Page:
The Light Princess Suite: No. 2. “Lagobel”

by Matthew Roy, University of California (Santa Barbara); illustration from Chapter Ten (‘Look at the Moon’) by Christi Williams

 

Listen to the music here, then investigate more below.

“The palace was built on the shores of the loveliest lake in the world,” and it is this unique body of water that MacDonald uses as the cite of redemption in The Light Princess. (It is interesting to note that the proper name “Lagobel” is only mentioned once in Chapter 9: “It must have been about this time that the son of a king, who lived a thousand miles from Lagobel set out to look for the daughter of a queen.” It is as if the first mention of the Prince warrants a momentary, qualitative christening of the body of water, verbally baptizing it as a site of relational “beauty.”)
The potentially redemptive effects of its waters are first observed in Chapter 8 (see Gabelman),but it is not until the introduction of the Prince and the relationship that is consummated within its waters (see McGillis on Chapter 9, Maiwald on Chapter 10, and Gray on Chapter 14) that the curse is subverted and eventually broken. The chapters that explore this curative interaction are dense with poetry, metaphor, allusion, and illusion, casting the lake as a liminal nexus wherein relational people are healed, remade, or reborn. It is this complex place that I attempt to express in the second movement of The Light Princess Suite.

The musical depiction of water is a traditional romantic trope: from the slow movement in Beethoven’s Pastoral Symphony to Smetana’s Vltava and from Vaughan Williams’ Sea Symphony to almost anything by Debussy — indeed George MacDonald himself is obsessed with the metaphor (Little Diamond’s river songs in At the Back of the North Wind  are a good example). In my own musical representation of Lagobel I sought to highlight the elemental nature of water, by distancing it from regularized, human-dictated order (see the commentary on
‘The King and Queen’), and by expressing its personality through suggestible yet elusive patterns. The ostinato (repeated musical figure) that begins and undergirds the piece presents steady and regular “waves” of notes, yet the wandering, colorful harmonies (hints of jazz, Debussy, or Zaderatsky) remain ungrounded, unpredictable, and ambiguous. In juxtaposition to this elemental soundscape, a single, lyrical melody appears. Here is a reference to the human, to the singing voice (the Prince’s?), to an inward emotion outwardly expressed (the sighing motive that begins each reiteration of the descending phrase). The interaction between these two distinct musical entities allows for a wealth of multivalent interpretations.

(Recoloured) excerpt from an early draft of 'Lagobel'

(Recoloured) excerpt from an early draft of ‘Lagobel’

The Prince’s beach-side song (Lorelei in reverse?) in Chapter 10 provides an excellent interpretive lens through which to consider the dynamic interaction between “water” and “human”: phrases like “plashing low, soft and slow,” “stream behind her,” “cling about her, waters blue; part not from her,” and “lap me round,” speak to the kinetic, temporal, and mutual yet incongruous nature of these concomitant musical elements. At the second phrase (at 0:41) another melodic voice appears, now in the bass, a call and response rising up from under the shimmering “water.” This mirror effect suggests the reflective visual effects of water in general and references the poetic description of the characters’ viewing of the pleasurable moon in Chapter 10, “one of their great delights,” in particular.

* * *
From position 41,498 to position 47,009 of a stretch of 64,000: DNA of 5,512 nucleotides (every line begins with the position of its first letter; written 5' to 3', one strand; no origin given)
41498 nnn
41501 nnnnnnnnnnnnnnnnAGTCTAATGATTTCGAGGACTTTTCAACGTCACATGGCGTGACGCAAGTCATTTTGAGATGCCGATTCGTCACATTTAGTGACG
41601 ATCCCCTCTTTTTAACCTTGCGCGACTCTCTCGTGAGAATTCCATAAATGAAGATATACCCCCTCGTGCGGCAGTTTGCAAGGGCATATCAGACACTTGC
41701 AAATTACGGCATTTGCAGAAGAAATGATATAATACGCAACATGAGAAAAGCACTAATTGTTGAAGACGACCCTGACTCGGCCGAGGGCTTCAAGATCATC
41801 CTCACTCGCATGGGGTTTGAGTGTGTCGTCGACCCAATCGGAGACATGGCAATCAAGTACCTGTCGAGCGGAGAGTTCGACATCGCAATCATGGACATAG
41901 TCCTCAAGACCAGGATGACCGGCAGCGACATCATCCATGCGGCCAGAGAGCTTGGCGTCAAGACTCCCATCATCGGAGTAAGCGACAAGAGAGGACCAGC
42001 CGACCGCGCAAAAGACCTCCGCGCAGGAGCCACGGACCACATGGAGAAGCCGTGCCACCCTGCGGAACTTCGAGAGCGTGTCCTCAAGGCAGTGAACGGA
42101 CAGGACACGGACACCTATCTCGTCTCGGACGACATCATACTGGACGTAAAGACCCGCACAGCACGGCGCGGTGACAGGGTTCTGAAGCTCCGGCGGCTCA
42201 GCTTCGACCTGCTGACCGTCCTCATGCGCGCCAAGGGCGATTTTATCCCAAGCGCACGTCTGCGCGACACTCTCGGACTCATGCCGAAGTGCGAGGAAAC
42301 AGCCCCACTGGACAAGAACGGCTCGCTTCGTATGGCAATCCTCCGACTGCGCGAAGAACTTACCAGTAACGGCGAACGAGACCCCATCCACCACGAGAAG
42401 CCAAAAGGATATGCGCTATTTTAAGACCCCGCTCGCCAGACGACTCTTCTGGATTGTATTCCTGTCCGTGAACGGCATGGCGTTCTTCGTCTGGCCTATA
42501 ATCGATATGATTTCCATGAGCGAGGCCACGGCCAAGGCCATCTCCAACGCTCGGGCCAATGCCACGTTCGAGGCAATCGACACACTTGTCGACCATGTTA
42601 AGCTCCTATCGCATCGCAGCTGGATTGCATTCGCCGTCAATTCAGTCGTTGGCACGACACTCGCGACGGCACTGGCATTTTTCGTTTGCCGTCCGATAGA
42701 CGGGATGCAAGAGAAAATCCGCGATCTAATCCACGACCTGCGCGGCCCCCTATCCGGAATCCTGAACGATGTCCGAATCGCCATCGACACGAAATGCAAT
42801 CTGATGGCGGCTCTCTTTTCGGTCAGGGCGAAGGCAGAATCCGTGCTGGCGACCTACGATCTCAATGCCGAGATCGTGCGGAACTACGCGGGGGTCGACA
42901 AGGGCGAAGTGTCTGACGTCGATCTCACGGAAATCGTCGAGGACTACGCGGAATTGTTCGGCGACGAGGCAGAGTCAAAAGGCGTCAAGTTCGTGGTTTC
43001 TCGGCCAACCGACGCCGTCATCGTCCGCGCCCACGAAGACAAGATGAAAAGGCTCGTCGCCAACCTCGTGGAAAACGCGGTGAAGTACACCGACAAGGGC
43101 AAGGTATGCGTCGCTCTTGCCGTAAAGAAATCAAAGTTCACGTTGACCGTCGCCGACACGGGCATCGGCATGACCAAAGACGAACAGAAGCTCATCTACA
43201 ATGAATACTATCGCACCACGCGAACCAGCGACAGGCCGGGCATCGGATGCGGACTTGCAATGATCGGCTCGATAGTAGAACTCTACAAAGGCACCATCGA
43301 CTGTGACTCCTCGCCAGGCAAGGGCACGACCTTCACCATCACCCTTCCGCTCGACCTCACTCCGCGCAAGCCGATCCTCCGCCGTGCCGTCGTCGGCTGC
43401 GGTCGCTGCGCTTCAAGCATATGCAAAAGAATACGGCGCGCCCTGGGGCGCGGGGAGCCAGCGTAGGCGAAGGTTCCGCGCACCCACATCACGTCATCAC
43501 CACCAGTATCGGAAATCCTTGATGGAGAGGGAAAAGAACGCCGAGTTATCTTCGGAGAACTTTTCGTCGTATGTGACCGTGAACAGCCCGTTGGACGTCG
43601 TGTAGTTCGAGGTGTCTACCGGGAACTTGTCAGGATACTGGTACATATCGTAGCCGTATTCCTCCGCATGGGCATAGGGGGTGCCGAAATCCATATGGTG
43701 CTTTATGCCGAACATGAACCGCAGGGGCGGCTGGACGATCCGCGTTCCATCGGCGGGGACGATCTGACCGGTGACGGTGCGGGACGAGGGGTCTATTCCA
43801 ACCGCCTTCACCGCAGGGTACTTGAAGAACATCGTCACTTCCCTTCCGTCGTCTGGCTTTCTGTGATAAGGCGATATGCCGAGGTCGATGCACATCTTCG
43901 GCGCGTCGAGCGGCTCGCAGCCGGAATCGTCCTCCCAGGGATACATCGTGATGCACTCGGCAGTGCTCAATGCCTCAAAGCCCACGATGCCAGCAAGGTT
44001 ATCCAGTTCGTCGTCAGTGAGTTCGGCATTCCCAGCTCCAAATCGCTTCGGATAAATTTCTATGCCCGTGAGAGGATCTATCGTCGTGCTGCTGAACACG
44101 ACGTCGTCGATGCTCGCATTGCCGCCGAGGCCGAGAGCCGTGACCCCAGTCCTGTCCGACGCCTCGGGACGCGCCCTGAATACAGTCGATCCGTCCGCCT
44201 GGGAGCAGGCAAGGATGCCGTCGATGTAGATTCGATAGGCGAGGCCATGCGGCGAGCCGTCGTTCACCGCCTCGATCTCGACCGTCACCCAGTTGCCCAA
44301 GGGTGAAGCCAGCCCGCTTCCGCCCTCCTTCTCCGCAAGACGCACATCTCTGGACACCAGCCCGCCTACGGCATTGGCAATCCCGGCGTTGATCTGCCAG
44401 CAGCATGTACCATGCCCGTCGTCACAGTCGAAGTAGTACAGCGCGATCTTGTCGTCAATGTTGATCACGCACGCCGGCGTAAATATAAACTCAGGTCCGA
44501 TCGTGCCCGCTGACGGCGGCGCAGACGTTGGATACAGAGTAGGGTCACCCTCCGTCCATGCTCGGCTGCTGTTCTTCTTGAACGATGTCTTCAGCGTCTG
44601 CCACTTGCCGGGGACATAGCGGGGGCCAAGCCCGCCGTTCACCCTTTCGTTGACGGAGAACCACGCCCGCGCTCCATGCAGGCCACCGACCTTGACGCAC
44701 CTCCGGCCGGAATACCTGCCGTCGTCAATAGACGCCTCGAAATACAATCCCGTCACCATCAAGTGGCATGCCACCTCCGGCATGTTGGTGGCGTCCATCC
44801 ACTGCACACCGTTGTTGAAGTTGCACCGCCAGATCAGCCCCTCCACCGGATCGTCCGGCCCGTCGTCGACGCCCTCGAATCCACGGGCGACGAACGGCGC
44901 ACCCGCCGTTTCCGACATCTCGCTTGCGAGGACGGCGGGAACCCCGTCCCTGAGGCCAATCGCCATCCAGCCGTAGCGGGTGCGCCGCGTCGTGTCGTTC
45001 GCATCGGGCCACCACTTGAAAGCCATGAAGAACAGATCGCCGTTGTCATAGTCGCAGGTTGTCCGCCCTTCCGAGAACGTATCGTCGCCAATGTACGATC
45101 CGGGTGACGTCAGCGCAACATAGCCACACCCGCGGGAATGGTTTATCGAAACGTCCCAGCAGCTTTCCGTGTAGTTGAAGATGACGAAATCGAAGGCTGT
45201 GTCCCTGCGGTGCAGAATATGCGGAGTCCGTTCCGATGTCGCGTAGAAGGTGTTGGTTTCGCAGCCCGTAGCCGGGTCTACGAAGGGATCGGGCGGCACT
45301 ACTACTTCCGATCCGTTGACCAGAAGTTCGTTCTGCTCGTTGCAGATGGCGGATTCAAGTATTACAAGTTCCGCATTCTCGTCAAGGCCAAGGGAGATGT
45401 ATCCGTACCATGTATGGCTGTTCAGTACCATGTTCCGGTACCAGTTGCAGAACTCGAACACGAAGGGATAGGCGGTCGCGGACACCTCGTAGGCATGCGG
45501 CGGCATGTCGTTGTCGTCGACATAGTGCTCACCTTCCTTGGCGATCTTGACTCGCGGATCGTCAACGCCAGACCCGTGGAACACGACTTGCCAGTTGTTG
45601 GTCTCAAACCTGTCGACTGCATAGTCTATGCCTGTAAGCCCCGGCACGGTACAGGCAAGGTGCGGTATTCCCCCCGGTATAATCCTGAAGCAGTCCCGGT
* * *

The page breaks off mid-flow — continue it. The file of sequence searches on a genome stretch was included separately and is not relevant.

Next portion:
'When the moon was nearly full, one of their great delights was, to dive deep in the water, and then, turning round, look up through it at the great blot of light close above them, shimmering and trembling and wavering, spreading and contracting, seeming to melt away, and again grow solid.'

‘When the moon was nearly full, one of their great delights was, to dive deep in the water, and then, turning round, look up through it at the great blot of light close above them, shimmering and trembling and wavering, spreading and contracting, seeming to melt away, and again grow solid.’

The third iteration of the descending wave (at 1:22) is derailed, trailing off into the depths of the piano. While the water is indeed working its cure, MacDonald clearly points out in Chapter 10 that the Princess has a long way yet to go. Various musical effects contribute to this unfinished state, such as the sighing melody entering at a higher key (the key I will later use for ‘The Prince’), a sequence of searching and wandering melodies in the bass, and disjunct flashes in the upper register, “as if she were trying to understand what he meant”. Suddenly the undulating play of the “water” stops (at 1:59). The last phrase hovers in palpable stillness. Perhaps the Princess has risen back up to her chamber. Perhaps it is the soundtrack of the Prince’s retrospective dream as he lies upon his bed of withered leaves. Perhaps the piece itself has risen to “the bottom of a deeper and bluer lake than theirs” and the moon itself hums the tune. It’s hard to tell…

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3 responses to “The Light Princess Suite: No. 2. “Lagobel”

  1. Pingback: Cuarteto de cuerdas op. 10, Debussy | theeuterpemusesite·

  2. Pingback: ‘The Light Princess Suite’ No. 3: “The Princess” | Subverting Laughter:·

  3. Pingback: ‘The Light Princess Suite’: No. 6. “…gravitas…” | Subverting Laughter:·

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